Eligibility to compete for set-aside government contracts, mentoring, access to a business opportunity specialist, and assistance with various business specialties such as marketing and technology.
To get started with any of the SBA programs start by contacting your local office. Businesses who work alongside their local chapter have better results in getting funding and resources than those who don’t. This is a good option for even those with less-than-perfect credit who need advice on business ownership.
5. P2P Loans
Another option for borrowing is by getting money from private investors. Peer-to-peer loans have come a long way since they first hit the scene almost a decade ago. Whether you choose to look for money through a more service-minded platform like Kiva or pick one that’s aimed to serve a larger business landscape, getting funds directly from individual lenders is easier than it has ever been before. They are open to a wider range of credit scores, those with only established personal credit, and those with bad credit.
6. Private Small Business Loans
In addition to the SBA, there are private, for-profit businesses that will offer financing to women. Like SBA loans, you will need you to have good to excellent credit, a reliable business history, a business plan for how you will spend the loans, and projection of profits to show that you can pay the money back. Collateral may be required, as well.
Where do you find these small business loans for women? You might want to start with the banks and financial institutions you already do business with, such as your mortgage holder or auto lender. These traditional lenders have much of your information on file and already know you as a customer. They may sometimes knock a portion of a point from the interest rate of your business loan as a reward for your loyalty.
Another way is to search for online lenders, much like you would a credit card. Small business loans come in all sizes, from a few thousand dollars to $1,000,000 or more. Realistically, if your business is modest, young, and new to borrowing money, you’ll find a smaller amount easier to obtain. These online, alternative lenders will also lend to many businesses traditional lenders like the bank or the SBA may not. The will also approve a small loan amount than many traditional lenders will and often deal with loan amounts in the $20,000 to $50,000 range (often considered a micro-loan). In other words, even if you have less-than-perfect credit, you may qualify provided you can demonstrate a healthy business and the ability to make periodic payments.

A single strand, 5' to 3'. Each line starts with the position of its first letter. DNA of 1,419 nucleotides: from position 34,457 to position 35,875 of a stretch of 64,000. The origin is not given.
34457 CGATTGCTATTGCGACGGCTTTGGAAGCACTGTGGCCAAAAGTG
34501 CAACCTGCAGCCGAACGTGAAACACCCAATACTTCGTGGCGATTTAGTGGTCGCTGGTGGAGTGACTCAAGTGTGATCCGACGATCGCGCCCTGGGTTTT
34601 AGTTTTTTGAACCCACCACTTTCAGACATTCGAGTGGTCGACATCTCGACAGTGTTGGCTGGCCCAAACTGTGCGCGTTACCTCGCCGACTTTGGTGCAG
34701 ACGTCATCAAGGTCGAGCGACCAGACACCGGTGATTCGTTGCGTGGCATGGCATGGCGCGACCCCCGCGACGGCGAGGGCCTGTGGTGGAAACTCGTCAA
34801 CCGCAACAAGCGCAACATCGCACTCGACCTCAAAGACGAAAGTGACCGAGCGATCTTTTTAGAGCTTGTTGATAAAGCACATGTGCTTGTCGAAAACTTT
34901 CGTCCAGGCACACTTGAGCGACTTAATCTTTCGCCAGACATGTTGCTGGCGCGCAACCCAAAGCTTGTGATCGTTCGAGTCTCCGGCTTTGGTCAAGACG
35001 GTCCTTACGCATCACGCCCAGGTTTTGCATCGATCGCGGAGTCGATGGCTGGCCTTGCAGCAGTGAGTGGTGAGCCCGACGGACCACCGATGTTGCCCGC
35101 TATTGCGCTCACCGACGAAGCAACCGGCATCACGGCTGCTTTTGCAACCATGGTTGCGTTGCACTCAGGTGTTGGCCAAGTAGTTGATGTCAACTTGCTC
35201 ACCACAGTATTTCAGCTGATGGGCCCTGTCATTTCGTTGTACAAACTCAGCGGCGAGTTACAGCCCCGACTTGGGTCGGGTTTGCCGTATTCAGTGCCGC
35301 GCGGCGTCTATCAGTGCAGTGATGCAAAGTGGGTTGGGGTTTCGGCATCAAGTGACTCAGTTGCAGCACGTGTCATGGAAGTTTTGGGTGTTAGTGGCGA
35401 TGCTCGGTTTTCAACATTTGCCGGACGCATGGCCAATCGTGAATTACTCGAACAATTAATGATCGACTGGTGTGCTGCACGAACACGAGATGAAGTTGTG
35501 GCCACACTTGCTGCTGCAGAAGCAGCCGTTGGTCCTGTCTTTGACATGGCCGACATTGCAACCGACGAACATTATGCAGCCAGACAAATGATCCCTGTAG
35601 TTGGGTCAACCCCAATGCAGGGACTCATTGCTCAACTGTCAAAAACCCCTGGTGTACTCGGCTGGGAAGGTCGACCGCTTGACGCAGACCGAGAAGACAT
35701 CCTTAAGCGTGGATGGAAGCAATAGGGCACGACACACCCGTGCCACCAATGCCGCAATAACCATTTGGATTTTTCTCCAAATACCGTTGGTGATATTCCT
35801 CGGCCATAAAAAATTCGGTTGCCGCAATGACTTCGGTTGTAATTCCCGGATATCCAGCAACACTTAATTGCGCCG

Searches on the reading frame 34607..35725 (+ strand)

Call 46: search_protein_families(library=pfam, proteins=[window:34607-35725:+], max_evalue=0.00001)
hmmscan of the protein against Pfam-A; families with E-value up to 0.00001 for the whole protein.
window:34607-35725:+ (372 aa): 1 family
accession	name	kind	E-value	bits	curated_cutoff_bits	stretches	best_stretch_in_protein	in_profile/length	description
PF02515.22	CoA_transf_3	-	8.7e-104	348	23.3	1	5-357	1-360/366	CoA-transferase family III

You may also consider business credit cards. As you show satisfactory progress in paying that back and raise your business and personal credit score, the doors of opportunity for more business financing options should open.
7. Grants for Women-Owned Businesses
Business loans for women may be more common and easier to get, but you shouldn’t give up hope of getting some of that free money just yet. It’s still worth looking into small business grants that are aimed at women and the general population who want to take their businesses to the next level.
8. Girlboss Foundation
This female-empowerment-focused group offers a $15,000 grant biannually, plus word-of-mouth buzz through its social platforms and website. Since 2014, it’s handed out over $130,000 to qualified women business owners. Check the site to see when the next round opens for women entrepreneurs!
9. Amber Grant
Could you be one of a dozen women who gets a $2,000 cash Amber Grant each year? If so, you’ll also get the chance to compete for the bigger grant of $25,000. You’ll need to pay $25 to apply for this grant, but with a reputation of handing out grants since 1998, it’s something to consider. Applications for this widely-recognized grant program are open until March each year, and winners are picked at the end of each calendar year.
10. AAUW Community Action Grants
Is there an option just for a non-profit organization? Of course, and the AAUW Community Action grant may be it! This award focuses on rewarding non-profits and programs that help women and girls in your immediate community. Administered by the American Association of University Women (AAUW), it’s designed to help elevate and empower women all over the country. If you have a project specifically designed to help K-12 or community colleges that promote STEM learning for women and girls, you’ll be given special consideration. Apply for these one or two-year grants and be one of the many women who have been helped by over $3.9 million in funding since its inception.
11. Cartier Women’s Initiative
Open each June to women-owed, for-profit businesses around the world, the Cartier Women’s Initiative offers grants of $30,000 to $100,000. Female entrepreneurs should be prepared to spend a lot of time on the application process! Small business owners who win will be hosted at the annual conference and get one-on-one mentoring and support for years to come.